Efficacy and Safety Study of Combined Oral and Injection Therapy for Erectile Dysfunction
Recruitment status was Active, not recruiting
Erectile dysfunction (ED or impotence) is a common medical condition affecting many men world wide. The most commonly used treatment for ED are oral medications like Viagra (sildenafil), Levitra (vardenafil) and Cialis (tadalafil). If these are not effective the use of an injection into the penis (intracavernosal injection or ICI) is necessary. However in some men neither of these therapies is successful.
Hypothesis: An adequate erection may be achieved in men with difficult-to-treat erectile dysfunction, when they are treated with a therapy of combination of tablet and penile injection, when a single treatment therapy has failed for these men.
Aim of the study is to test the safety and efficacy of a combination of Viagra and Caverjet Impulse in a group of men who had failed to achieve an adequate response to the maximum recommended dose of either Viagra, Cialis or Levitra and Caverjet Impulse, when these treatments were used alone.
20 men with difficult to treat ED will be given oral medication, intracavernosal therapy or the combination in a single-blind randomised study.
Informed consent will be signed prior to any study procedures being carried out. All participants are 'blinded' to their study treatments. Participants who have satisfactory response to any of the tablets or penile injections, will be excluded from the study.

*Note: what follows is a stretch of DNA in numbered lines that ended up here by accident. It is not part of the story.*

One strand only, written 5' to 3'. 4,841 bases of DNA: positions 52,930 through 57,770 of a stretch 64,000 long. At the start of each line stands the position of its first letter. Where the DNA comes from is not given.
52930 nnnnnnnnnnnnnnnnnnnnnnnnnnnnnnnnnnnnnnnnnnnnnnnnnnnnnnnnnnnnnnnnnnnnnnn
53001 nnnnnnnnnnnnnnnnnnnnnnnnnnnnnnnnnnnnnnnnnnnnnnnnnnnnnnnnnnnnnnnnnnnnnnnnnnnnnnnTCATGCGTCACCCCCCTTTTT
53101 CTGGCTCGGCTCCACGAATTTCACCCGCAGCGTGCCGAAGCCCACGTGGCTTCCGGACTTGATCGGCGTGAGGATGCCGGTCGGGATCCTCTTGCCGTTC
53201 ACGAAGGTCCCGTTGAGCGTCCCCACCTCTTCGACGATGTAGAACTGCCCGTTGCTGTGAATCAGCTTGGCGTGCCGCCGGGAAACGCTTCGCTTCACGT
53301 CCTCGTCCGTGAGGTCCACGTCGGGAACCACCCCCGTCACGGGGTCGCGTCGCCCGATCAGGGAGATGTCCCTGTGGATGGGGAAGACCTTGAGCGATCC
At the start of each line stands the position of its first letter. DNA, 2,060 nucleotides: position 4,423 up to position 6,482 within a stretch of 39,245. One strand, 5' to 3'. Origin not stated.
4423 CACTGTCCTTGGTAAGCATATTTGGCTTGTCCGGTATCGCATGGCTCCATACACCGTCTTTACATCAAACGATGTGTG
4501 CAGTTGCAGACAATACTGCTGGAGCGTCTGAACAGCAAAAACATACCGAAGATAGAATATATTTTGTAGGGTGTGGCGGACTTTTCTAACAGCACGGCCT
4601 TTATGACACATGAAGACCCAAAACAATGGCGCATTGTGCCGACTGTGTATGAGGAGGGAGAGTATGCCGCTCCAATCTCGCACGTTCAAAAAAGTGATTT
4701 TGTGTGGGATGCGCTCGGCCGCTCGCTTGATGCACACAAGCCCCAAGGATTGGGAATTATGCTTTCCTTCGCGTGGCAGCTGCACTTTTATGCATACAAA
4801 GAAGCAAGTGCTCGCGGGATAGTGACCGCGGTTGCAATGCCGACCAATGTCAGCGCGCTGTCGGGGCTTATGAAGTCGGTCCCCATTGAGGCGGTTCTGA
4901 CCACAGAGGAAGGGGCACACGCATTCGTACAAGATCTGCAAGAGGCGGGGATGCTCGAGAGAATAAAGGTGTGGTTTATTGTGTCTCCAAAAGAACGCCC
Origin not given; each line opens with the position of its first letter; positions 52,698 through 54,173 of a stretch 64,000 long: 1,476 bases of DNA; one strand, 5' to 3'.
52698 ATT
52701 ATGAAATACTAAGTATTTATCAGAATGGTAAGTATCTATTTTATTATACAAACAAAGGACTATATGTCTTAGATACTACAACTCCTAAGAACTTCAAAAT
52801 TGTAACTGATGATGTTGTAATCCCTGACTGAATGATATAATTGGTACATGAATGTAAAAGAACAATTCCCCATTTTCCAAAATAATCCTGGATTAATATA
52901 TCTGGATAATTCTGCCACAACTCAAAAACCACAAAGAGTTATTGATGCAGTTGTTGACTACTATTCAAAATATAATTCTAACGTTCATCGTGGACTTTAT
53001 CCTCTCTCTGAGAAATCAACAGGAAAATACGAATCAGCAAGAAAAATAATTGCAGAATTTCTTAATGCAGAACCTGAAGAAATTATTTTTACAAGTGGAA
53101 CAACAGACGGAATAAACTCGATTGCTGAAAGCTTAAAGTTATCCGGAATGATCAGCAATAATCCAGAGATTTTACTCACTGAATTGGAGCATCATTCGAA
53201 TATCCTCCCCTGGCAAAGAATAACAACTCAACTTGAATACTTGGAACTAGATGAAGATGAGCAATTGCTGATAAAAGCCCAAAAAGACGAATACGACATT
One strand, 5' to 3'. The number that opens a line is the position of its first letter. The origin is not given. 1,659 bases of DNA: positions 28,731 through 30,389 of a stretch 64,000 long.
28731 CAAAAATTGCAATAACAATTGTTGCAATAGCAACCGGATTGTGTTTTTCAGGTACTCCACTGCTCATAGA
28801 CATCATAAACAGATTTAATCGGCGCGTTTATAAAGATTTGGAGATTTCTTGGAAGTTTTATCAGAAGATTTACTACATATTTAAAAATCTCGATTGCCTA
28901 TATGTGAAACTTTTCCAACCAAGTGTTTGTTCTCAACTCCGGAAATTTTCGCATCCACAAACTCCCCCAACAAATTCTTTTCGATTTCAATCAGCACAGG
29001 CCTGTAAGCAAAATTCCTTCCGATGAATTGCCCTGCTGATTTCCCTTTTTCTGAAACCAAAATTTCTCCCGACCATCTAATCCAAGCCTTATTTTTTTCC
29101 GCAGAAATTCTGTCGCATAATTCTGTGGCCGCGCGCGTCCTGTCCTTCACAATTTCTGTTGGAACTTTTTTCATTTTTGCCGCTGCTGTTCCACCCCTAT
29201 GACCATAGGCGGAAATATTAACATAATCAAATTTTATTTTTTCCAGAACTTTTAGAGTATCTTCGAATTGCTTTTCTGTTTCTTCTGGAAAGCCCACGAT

Drug: combination of various doses of sildenefil and alprostadil
|Study Design:||Allocation: Randomized
Endpoint Classification: Safety/Efficacy Study
Intervention Model: Crossover Assignment
Masking: Single Blind
Primary Purpose: Treatment
|Official Title:||Efficacy and Safety Study of Using Oral Sildenafil and Intracavernosal Alprostadil Injection as a Combined Pharmacotherapy for Men With Difficult to Treat Erectile Dysfunction.|
|Australia, Western Australia|
|Keogh Institute for Medical Research, 'A' Block 3rd Floor, QE II Medical Centre, Nedlands|
|Perth, Western Australia, Australia, 6009|
|Principal Investigator:||Bronwyn G STUCKEY, MBBS,FRACP||Keogh Institute for Medical Research|